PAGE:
Your choice of 21 elective hours including required 3 hour Core and 6 hour Fair Housing courses
Our most popular package gives you total flexibility and gets you certified for all your required continuing education. This package includes the 3 clock hour Core Curriculum (required for every renewal) as well as the new 6 hour Fair Housing course (required to be completed by June 2023 for all brokers and managing brokers) and a host of elective courses to choose from. If you're renewing your license, this is the package for you.
In the new Core course you'll learn about the latest law changes affecting real estate as well as laws that are being considered by our Legislature in Washington. It's essential to get up to date on the changes to our industry and a required class for all brokers renewing their license. We have video segments throughout the Core class to highlight each of the sections important concepts.
Besides the Core and Fair Housing we have over 10 courses to choose from to fill out your elective credit hours. You can opt to take all the hours in one course, such as Law or Business Management, or you can choose to put together a package of shorter courses covering a variety of topics. The short courses cover everything from Listings, Property Management or Contracts, to Negotiation and Agency Law.
Whatever you choose, we're confident you'll find our courses easy to use and a breeze to get your certification. Any difficulty, and you have a support team and instructors ready to assist you.
(CORE) Current Issues in Washington Residential Real Estate 2022-2023 (3 hrs) and Washington Real Estate Fair Housing (6 hrs) and your choice of:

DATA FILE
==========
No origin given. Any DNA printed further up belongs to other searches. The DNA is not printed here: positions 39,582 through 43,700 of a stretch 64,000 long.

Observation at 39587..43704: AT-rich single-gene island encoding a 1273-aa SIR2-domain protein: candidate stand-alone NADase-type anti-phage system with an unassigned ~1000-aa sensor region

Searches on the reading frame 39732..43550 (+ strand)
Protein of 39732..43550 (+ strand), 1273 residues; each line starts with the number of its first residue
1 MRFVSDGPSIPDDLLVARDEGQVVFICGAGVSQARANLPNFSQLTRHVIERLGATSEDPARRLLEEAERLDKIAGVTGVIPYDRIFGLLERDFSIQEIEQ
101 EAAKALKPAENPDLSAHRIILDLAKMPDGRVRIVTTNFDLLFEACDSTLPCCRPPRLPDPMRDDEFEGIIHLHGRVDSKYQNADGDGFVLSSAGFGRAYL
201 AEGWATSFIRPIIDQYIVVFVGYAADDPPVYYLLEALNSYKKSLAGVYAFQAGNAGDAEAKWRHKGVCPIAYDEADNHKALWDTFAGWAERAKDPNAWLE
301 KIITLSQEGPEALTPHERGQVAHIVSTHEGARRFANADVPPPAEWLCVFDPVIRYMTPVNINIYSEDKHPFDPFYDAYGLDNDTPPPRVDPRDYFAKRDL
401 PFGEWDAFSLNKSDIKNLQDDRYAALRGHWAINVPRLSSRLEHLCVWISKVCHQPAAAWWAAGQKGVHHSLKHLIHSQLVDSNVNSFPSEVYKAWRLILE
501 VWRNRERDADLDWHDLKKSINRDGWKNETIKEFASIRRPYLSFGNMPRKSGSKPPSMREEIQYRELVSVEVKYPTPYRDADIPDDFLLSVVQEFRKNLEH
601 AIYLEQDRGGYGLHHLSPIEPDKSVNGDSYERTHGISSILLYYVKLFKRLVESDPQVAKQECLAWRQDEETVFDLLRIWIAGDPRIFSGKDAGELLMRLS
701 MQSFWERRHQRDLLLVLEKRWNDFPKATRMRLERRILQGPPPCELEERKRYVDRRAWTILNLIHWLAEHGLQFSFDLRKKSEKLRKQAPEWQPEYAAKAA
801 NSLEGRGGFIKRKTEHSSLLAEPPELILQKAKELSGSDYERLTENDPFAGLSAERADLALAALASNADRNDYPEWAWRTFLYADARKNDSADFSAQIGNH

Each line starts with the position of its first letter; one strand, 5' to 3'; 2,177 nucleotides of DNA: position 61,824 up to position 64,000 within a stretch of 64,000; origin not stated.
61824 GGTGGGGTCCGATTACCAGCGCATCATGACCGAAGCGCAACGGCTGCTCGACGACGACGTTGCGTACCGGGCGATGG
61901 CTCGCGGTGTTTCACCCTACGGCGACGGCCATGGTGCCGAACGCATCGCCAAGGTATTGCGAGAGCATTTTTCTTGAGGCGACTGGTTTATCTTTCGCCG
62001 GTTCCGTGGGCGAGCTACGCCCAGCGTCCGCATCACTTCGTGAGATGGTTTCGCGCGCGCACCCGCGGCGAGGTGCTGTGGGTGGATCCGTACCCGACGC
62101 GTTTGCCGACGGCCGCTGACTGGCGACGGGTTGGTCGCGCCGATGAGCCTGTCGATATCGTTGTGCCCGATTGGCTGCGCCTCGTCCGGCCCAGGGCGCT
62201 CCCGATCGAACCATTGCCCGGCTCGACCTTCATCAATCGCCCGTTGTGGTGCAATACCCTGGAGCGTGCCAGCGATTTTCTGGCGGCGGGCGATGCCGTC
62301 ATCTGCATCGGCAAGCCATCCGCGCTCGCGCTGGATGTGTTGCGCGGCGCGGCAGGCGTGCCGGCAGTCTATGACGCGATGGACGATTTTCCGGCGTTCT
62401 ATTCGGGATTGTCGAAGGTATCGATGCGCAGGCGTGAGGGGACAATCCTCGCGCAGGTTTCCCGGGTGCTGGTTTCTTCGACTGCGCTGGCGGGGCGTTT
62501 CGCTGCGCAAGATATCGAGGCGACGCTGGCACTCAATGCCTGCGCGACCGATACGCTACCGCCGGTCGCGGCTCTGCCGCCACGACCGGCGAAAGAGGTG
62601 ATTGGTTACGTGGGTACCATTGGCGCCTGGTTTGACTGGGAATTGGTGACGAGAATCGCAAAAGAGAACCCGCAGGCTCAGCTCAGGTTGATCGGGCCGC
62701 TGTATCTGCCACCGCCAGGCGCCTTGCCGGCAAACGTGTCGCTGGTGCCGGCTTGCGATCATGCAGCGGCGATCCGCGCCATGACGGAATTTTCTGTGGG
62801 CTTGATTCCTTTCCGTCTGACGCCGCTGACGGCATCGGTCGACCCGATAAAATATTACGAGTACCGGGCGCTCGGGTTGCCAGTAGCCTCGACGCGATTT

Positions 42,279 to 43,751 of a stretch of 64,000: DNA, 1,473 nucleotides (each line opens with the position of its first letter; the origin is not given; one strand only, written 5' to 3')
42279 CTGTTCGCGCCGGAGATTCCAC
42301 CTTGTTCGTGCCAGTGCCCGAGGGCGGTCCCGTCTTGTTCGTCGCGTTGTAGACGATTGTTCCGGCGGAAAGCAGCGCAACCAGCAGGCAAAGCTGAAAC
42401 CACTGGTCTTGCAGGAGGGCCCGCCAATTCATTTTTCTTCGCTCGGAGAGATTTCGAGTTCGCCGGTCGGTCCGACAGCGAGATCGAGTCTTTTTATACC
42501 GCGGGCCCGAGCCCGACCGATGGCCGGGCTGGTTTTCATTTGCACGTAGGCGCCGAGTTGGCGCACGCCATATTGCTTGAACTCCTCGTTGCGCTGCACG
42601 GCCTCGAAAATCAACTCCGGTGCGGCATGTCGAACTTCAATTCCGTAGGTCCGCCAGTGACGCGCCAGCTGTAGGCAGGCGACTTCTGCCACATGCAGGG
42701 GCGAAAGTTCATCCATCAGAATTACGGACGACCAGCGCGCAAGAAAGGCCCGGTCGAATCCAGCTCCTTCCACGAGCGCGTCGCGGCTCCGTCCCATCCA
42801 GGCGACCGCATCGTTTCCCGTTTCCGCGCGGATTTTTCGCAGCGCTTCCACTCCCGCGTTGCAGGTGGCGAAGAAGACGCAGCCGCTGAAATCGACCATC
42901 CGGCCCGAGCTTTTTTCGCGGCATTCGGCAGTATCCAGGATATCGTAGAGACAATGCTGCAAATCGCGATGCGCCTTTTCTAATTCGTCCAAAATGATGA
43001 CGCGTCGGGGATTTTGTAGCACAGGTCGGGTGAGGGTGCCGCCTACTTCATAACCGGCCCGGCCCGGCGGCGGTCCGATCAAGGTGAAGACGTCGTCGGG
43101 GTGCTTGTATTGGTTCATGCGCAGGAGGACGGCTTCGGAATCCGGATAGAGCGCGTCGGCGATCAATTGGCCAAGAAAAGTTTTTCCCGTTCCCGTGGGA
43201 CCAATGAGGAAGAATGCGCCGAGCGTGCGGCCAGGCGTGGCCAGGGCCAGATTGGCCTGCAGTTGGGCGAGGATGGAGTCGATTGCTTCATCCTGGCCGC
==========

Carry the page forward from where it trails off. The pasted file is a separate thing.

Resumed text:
The federal Fair Housing Act makes it unlawful for any person to be discriminated against in the purchase or leasing of real property based on their membership in a protected class. We’ll review the federal level protected classes first before moving on to Washington State. The reason for the distinction between federal level and state level is that federal law says you must protect the classes listed by federal law and allows states to add additional classes to be protected from discrimination. Washington state is like many states in that they have added additional protected classes above and beyond that of the federal statute. We'll begin with the federally protected classes, they are race, color, religion, national origin, sex, familial status, and disability. We will go through each one of these and look at examples of how you might trip up and perhaps advertise incorrectly or say something is inappropriate but what I'm going to focus on is one that I think happens more frequently and that is familial status. We had to be careful that when we advertise, the language in our listings and our conversations with clients don't focus on the wrong things such as saying it's bad for kids because family status is a protected class under Fair Housing law. So we can't discriminate between somebody regardless of whether they're single or married, kids or no kids. I think that's one that is most commonly done in error. That doesn't mean that we have to be less mindful of any of the others, it's just that it is perhaps more familiar in regards to the types of things that can and cannot be said. It's not just the language of course, it's also action. We need to be mindful not to show properties based upon religious background and the perceived neighborhood a client might prefer.